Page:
|The first excerpt represents the past or something you must release, and is drawn from The School For Scandal by Richard Brinsley Sheridan:
and what's more I will too--what! tho' I was educated in the country
I know very well that women of Fashion in London are accountable
to nobody after they are married.
SIR PETER. Very well! ma'am very well! so a husband is to have
no influence, no authority?
LADY TEAZLE. Authority! no, to be sure--if you wanted authority
over me, you should have adopted me and not married me[:] I am sure
you were old enough.
SIR PETER. Old enough--aye there it is--well--well--Lady Teazle,
tho' my life may be made unhappy by your Temper--I'll not be ruined
by your extravagance--
|The second excerpt represents the present or the deciding factor of the moment, and is drawn from The Riverman by Stewart Edward White:
trying to say. Then he steamed away and bustled into a cab without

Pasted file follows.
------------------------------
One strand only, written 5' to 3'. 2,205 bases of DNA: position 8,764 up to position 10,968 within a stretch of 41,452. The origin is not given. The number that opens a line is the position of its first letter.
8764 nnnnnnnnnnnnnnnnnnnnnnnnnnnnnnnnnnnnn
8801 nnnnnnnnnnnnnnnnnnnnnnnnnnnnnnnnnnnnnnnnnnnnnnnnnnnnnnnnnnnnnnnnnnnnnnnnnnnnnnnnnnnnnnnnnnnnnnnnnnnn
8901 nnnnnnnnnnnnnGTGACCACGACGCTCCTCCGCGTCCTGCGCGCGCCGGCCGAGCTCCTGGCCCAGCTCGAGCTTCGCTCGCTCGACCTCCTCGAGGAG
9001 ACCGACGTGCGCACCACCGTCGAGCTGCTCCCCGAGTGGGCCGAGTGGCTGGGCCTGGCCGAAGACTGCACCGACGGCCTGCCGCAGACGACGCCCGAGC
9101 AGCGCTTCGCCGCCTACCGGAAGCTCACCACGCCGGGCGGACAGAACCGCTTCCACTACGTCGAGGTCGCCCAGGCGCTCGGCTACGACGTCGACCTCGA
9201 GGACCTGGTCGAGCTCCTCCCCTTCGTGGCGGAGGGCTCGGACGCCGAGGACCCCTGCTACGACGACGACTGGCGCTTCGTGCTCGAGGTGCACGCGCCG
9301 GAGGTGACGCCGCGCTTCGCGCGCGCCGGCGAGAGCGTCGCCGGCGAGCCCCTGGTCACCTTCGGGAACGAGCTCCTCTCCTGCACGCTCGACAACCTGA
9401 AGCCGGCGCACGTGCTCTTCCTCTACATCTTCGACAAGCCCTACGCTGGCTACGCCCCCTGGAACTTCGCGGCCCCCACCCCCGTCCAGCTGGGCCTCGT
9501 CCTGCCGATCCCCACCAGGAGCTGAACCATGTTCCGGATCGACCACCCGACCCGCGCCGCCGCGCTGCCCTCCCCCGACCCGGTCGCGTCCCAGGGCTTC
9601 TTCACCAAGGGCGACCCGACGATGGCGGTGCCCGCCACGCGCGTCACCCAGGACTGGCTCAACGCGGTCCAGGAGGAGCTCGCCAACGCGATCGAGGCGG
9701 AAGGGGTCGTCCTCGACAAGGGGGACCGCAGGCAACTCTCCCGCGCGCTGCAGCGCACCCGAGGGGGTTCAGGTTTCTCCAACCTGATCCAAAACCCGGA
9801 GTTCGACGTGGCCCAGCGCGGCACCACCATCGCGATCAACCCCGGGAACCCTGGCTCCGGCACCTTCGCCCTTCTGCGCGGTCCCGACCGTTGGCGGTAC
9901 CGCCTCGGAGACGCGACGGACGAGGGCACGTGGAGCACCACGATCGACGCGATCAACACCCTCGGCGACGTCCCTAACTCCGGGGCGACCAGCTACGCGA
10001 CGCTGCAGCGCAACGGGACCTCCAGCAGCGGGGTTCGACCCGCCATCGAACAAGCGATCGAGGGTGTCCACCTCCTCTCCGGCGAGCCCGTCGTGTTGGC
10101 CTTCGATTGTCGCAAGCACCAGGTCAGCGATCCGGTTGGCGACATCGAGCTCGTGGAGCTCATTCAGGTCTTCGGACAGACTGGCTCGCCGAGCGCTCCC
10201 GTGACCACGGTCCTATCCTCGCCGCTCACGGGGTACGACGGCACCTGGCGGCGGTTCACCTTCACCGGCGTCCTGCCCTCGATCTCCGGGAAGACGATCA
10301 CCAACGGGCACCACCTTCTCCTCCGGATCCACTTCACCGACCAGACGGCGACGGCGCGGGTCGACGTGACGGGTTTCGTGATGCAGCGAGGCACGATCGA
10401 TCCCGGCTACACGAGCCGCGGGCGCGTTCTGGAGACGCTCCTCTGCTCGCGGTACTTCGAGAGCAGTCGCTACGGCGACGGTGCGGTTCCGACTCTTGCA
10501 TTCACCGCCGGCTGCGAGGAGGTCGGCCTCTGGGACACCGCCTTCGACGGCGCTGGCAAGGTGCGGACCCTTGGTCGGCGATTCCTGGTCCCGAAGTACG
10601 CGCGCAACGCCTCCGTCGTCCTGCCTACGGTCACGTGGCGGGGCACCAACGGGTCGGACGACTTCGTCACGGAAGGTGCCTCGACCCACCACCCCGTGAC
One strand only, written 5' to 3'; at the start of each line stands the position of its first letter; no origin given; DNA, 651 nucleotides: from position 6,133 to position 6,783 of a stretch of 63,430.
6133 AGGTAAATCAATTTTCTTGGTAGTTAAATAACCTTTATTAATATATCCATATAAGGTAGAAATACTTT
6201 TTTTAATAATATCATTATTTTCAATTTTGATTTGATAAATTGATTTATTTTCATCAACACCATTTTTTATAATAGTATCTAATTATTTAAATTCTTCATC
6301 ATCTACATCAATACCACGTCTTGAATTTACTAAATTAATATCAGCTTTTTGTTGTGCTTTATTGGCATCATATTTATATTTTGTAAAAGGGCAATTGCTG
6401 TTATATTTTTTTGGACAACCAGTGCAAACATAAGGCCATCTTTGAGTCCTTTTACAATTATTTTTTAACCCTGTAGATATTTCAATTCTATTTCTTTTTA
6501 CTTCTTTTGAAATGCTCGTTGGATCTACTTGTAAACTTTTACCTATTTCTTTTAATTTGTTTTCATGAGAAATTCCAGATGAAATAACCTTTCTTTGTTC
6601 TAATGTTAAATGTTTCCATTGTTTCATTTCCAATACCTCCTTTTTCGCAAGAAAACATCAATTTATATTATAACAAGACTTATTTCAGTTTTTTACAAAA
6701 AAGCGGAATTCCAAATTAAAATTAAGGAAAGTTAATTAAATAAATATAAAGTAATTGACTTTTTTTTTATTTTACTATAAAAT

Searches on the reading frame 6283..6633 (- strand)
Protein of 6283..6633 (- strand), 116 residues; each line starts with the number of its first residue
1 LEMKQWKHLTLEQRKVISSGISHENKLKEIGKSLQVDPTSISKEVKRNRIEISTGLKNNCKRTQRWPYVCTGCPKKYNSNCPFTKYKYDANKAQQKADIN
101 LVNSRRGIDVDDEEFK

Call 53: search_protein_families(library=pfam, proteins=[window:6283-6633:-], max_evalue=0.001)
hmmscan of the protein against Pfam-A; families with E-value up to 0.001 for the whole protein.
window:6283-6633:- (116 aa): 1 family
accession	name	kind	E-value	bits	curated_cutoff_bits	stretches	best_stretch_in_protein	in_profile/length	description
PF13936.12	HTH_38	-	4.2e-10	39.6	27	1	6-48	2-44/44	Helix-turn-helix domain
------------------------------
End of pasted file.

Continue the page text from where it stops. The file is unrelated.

once looking back.
When the train had passed the Harlem River and was swaying its
uneven way across the open country, Carroll opened the envelope. It
contained a check for a thousand dollars.
"Dear old daddy!" she murmured. "Our only wedding present!"
"You are the capitalist of the family," said Orde. "You don't know
how poor a man you've married. I haven't much more than the
proverbial silver watch and bad nickel."
She reached out to press his hand in reassurance. He compared it
humorously with his own.
|The third excerpt represents the future or something you must embrace, and is drawn from Eighteenth Brumaire of Louis Bonaparte by Karl Marx:
President can set aside the National Assembly only unconstitutionally,
he can set it aside only by setting aside the Constitution itself.
Accordingly, by these provisions, the National Assembly challenges its
own violent destruction. It not only consecrates, like the character of
1830, the division of powers, but it extends this feature to an
unbearably contradictory extreme. The "play of constitutional powers,"
as Guizot styled the clapper-clawings between the legislative and the
executive powers, plays permanent "vabanque" in the Constitution of
1848. On the one side, 750 representatives of the people, elected and
qualified for re-election by universal suffrage, who constitute an
uncontrollable, indissoluble, indivisible National Assembly, a National